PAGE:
There are numerous motivations behind the behaviors people exhibit in participatory media. Many follow long-held concepts that scientists recognize as common among all nations. In a survey of national cultures, sociologists in the mid 20th century highlighted three key issues imposing consequences on the integrity of societies (Inkeles & Levinson, 1997, pp. 45-51): relation to authority, conception of self, primary dilemmas and conflicts, and ways of dealing with them. Building on that milestone in culture-personality literature, Geert Hofstede published a highly-praised study that identified the values of people dealing with common problems, covering more than 50 countries. Hofstede’s conclusions were strikingly similar (Hofstede, Hofstede, & Minkov, 2010, p. 30). I’ll review their central themes, as they relate to online behaviors. Continue reading
Social media: Globalized material culture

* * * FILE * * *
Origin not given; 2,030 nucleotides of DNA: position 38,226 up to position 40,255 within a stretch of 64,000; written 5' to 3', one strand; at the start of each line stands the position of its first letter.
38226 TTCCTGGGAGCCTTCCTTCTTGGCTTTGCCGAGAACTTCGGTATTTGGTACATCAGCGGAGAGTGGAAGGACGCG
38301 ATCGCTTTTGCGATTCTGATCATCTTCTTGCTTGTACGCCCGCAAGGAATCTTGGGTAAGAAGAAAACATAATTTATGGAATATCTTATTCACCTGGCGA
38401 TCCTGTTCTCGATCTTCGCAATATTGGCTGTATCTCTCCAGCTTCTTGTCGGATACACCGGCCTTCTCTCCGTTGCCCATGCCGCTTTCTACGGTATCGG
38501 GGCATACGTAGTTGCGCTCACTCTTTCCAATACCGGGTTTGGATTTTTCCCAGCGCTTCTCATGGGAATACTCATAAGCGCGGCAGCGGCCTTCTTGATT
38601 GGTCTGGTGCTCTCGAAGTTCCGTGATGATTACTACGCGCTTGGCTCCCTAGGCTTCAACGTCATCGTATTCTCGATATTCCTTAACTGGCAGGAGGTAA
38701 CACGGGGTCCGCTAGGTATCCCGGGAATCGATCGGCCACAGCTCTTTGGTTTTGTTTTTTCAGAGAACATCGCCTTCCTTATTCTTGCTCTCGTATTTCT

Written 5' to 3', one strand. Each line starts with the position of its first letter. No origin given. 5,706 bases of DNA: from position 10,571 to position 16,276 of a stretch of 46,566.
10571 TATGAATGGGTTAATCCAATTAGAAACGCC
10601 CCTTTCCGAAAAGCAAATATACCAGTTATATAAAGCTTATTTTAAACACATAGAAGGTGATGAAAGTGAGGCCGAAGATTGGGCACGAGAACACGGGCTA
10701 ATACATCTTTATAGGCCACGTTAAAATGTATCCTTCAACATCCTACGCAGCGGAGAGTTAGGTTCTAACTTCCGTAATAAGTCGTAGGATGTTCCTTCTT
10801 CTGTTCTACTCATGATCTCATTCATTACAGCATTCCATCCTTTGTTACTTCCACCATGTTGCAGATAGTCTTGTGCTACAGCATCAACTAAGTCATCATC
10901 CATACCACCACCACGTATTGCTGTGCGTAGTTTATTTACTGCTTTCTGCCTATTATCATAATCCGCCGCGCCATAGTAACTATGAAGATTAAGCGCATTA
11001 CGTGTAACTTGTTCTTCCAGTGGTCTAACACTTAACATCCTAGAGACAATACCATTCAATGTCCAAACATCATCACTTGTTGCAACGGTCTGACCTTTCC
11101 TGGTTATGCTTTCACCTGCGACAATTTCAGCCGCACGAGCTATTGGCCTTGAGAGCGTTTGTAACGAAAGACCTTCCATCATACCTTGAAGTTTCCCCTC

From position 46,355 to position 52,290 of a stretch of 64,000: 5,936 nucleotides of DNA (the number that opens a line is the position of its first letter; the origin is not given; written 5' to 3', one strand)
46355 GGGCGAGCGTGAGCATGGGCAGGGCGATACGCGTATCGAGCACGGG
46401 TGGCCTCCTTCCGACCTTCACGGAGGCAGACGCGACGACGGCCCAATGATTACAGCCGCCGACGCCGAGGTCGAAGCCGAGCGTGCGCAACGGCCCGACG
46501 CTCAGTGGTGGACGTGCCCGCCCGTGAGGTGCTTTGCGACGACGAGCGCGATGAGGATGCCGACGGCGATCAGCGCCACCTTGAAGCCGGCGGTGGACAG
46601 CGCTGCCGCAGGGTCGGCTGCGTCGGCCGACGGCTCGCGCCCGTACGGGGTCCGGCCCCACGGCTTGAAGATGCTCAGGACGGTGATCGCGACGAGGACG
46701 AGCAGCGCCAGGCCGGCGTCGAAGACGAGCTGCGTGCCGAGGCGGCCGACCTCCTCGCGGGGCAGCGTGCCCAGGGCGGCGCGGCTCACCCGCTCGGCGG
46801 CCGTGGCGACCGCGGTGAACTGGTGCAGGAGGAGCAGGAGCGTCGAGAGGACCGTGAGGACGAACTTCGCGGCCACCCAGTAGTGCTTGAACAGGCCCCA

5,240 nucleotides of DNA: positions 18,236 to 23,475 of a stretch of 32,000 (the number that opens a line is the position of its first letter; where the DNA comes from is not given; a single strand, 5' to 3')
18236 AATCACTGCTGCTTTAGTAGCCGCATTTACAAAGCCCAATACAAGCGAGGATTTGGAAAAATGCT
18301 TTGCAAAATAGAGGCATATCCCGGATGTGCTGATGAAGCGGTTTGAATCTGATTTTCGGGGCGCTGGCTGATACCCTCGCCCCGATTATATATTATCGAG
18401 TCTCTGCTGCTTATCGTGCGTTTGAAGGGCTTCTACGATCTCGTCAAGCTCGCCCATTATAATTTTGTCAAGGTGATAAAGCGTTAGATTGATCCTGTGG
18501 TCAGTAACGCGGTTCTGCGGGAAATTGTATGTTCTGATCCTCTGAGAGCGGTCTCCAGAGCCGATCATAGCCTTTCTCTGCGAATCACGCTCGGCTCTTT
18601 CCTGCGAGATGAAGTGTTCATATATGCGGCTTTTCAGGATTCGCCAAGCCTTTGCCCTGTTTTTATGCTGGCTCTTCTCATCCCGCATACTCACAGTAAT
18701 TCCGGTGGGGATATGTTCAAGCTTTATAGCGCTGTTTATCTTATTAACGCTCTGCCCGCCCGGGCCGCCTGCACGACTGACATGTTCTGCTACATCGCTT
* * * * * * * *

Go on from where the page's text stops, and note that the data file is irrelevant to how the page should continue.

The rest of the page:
A growing number of people around the world are participating in online social media platforms, where floods of information are eroding barriers once imposed by national borders, religious convictions and governmental pressures. Nearly 4 out of 5 active Internet users visit online social networks and blogs, according to Nielsen (2011a). In business transactions, purchase decisions today rely more on consumer ratings and reviews than company sales pitches (Nielsen, 2011b). People are collaborating online about issues ranging from spending a dollar to the enforcement of policies. While sharing opinions in virtual venues, they’re rewriting definitions for socially acceptable beliefs, principles and activities. Mankind is distilling a kaleidoscope of data, discarding some elements, while debating and merging others. Controversial topics in online communities often explore concepts relevant to all of humanity, thereby programming minds with instructions formulated from a collective conscious. Social media is a participatory technology that’s rapidly consuming data, mixing ideas and homogenizing cultures. Continue reading